TV and magazine adverts will often tell you that [insert brand name]'s new foundation is "suitable for all skin types" and we'll believe this and go running to the beauty counter to purchase said foundation.

Which often leads to disappointment. Disappointment that could have been avoided if you watched a makeup tutorial on YouTube and a beauty vlogger said, "I prefer not to use this foundation in winter because the matte effect actually makes my skin look and feel dry."

The vlogger is not saying the foundation is a crap product, but they're telling the viewer that it's not necessarily suitable for all skin types, all year round.

This is something adverts often omit because they think it wouldn't work in the brand's favour to divulge such information. Perhaps. But won't an unhappy customer who spent money on a product which didn't live up to expectations do even more damage?

Cosmetic brands have caught on to the influencer wave, which was previously a marketing tool only the fashion industry was explicitly making use of.

Beauty vloggers therefore serve the function of providing that missing link of transparency and trust between the brand and the consumer.

I reiterate - this is not a bad thing for brands, as it actually is what consumers want. Consumers are no longer buying dreams sold to them by advertising campaigns - we want to know all the pros and cons of a product (of which there shouldn't be too many) before buying it.

This creates a better understanding of the product, thereby managing expectations and building brand loyalty.

Think of how you've never seen an L.A. Girl or Urban Decay ad, and yet you know the one stocks the best concealer ever and the other offers one of the best eyeshadow palettes on the market.

How? Beauty vlogger reviews and product placement in YouTube tutorials and Instagram posts.

So how does this whole product placement strategy work then? Do beauty vloggers all go makeup shopping together?


Cosmetic brands have caught onto the influencer wave, which was previously a marketing tool that only the fashion industry employed.

In an interview with fashion influencer Camille Charrière, British Vogue discovered that brands are interested in your number of followers more than anything else - the more followers you have, the more lucrative investing in you is.

Read: Local experiment shows how easy it is to be a fake “influencer”

Beyond the number of followers, British Vogue also reported that brands calculate the engagement ratio of each post by adding up the number of likes and comments and dividing it by the number of followers the potential influencer has.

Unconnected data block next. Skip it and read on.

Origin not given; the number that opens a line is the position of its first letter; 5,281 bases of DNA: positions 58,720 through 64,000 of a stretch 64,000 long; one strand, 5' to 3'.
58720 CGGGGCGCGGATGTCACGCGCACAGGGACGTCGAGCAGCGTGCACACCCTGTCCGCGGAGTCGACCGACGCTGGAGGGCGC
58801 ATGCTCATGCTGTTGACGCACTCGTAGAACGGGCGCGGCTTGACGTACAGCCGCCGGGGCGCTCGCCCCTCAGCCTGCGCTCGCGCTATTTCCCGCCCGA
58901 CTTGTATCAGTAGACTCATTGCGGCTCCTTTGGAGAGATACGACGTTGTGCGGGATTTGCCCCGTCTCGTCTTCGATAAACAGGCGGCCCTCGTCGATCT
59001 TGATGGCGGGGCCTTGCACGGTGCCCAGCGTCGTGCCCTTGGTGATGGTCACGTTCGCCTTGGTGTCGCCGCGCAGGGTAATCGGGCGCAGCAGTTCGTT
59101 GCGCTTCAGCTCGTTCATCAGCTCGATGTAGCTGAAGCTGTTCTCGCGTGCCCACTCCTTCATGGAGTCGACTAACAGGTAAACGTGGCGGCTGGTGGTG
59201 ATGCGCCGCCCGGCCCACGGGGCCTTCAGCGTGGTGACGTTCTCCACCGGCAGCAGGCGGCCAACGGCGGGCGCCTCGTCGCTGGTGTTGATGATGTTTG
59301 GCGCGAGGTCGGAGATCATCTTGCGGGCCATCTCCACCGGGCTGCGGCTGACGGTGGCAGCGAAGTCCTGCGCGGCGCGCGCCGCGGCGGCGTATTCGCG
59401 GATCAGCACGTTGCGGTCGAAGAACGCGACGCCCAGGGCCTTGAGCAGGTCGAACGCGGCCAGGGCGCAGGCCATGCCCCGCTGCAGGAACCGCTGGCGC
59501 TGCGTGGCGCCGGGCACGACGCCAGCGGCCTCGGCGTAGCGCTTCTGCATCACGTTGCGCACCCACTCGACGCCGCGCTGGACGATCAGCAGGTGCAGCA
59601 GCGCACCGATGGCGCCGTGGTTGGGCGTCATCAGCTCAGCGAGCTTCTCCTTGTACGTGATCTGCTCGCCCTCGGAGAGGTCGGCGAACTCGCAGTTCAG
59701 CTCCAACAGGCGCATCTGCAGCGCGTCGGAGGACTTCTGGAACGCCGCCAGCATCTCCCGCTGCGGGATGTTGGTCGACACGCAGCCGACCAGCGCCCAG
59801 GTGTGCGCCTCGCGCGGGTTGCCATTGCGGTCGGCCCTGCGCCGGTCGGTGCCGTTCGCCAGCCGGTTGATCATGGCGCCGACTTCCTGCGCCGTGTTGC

So what brands are after is a high engagement rate and an element of accessibility to an even wider audience than they already have through the YouTube Channels and Instagram accounts of relatable online personalities.

After scouting social media and assessing online trends, brands then partner up with bloggers/vloggers with a large following because these are usually the people who are most likely to engage actively with their audience, unlike celebrities who often don't even run their own social media accounts.

It would seem that it's all about selling a lifestyle that appears more organic than curated.

What the arrival of South African beauty vloggers offered was not only introducing makeup to people of darker skin tones, but also showcasing products you can buy locally.

But some people will probably argue that vloggers who have a large following all post the same thing, so how would that help the brand?

Although the content may seem like it's all the same across all the YouTube channels, each vlogger has a different tone and approach that appeals to different factions of the same audience. They also have different styles of posting on social media.

According to an unnamed vlogger who spoke to The Guardian, brands will therefore consider approaching you when you have reached about 20 000 to 30 000 views, while also taking into account whether your tone fits their brand image.

When you look at South Africa in particular you'll realise that the success of many of our beauty YouTubers is based on the fact that for a long time makeup tutorials were conducted by very fair-skinned international makeup artists who tended to feature products you couldn't find in South Africa.

And what the arrival of South African beauty vloggers offered was not only introducing makeup to people of darker skin tones, but also showcasing products you can buy locally. All while still appealing to globally recognised cosmetic brands.

Read more: 5 makeup must dos for dark skins

It further helps the brand when vloggers of different skin tones and skin types feature their products, as it exhibits the versatility of the product.

Local vloggers such as Cynthia Gwebu, Mihlali Ndamase and Brett Robson have therefore exposed South African women to brands they would have otherwise overlooked on beauty counters and at local cosmetic stores such as DisChem and Clicks.

Brands such as N.Y.X, L.A. Girl, Urban Decay and NARS, which previously only seemed accessible to a niche, yet loyal market are slowly becoming more mainstream, thanks to these influencers.

So while you learn how to achieve the perfect glazed doughnut highlight look, your fave beauty vlogger is getting her views (and hopefully her cash too) and brands are getting more of their merchandise off the shelves. Everybody wins. Right?